Cognitive development of preterm low birth weight children at 5 to 8 years old

J Dev Behav Pediatr. 1993 Aug;14(4):242-9.


Prematurity and low birth weight have been considered to be important risk factors for cognitive development during early childhood; however, it has been suggested that the developmental delays disappear with age. Eighty-one preterm (< 38 weeks) low birth weight (< 2500 g) children between 5 and 8 years old from the Children of the National Longitudinal Survey of Youth were compared with individually matched full-term normal birth weight children to investigate the catch-up delays in cognitive functioning including language and mathematics skills. Preterm children showed a significant delay in cognitive functioning only until 6 years old. Regression analyses showed that environmental factors accounted for more variation in cognitive development than did perinatal factors. In support of a transactional model, preterm children exhibited a self-righting tendency during their early childhood so that eventually environmental influences overshadowed biological influences.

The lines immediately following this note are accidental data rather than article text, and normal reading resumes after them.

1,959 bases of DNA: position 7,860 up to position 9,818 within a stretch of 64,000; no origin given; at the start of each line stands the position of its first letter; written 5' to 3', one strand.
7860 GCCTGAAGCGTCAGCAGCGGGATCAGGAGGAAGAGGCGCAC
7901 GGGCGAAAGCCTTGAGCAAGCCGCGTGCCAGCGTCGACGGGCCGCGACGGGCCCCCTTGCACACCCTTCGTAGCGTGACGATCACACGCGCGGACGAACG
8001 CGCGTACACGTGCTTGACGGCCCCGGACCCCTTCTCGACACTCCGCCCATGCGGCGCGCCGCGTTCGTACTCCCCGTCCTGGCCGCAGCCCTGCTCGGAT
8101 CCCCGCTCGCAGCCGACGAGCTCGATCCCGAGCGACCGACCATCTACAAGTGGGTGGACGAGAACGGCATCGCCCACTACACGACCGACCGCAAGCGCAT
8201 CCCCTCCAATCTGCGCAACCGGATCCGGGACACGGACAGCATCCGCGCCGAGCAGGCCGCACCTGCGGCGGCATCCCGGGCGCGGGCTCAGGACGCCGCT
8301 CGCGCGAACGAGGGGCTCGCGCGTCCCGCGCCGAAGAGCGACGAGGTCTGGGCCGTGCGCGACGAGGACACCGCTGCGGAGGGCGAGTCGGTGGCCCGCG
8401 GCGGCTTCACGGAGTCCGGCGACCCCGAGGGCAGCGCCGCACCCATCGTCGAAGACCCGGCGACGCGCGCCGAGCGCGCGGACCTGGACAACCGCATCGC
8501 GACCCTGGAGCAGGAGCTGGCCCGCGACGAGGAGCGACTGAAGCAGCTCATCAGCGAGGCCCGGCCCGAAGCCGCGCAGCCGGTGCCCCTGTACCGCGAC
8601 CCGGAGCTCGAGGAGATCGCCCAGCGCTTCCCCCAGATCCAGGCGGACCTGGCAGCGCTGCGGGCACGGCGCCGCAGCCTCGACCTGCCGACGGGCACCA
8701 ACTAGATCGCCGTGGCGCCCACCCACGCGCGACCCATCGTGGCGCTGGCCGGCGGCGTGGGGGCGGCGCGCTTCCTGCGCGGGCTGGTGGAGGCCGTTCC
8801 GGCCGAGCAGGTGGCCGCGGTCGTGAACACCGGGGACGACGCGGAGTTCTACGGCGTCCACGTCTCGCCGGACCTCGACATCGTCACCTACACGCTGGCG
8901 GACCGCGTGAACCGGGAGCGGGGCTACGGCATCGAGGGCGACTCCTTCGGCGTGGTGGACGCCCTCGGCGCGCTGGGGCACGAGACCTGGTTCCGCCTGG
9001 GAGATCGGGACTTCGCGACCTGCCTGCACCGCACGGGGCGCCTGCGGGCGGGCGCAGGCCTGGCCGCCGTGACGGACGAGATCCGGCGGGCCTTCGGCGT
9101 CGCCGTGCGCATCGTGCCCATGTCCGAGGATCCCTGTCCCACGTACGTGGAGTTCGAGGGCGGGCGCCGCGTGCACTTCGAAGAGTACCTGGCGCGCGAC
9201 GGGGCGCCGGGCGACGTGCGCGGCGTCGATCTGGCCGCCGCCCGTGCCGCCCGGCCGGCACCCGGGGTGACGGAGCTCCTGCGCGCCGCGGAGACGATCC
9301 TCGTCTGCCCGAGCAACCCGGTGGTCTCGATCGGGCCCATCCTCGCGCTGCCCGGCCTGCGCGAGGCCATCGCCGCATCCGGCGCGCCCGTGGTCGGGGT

Publication types

  • Research Support, Non-U.S. Gov't
  • Research Support, U.S. Gov't, P.H.S.

MeSH terms

  • Birth Weight
  • Child
  • Child, Preschool
  • Educational Status*
  • Female
  • Follow-Up Studies
  • Gestational Age
  • Humans
  • Infant
  • Infant, Low Birth Weight / psychology*
  • Infant, Newborn
  • Infant, Premature / psychology*
  • Intelligence Tests / statistics & numerical data*
  • Language Development
  • Male
  • Mathematics
  • Social Environment
  • Socioeconomic Factors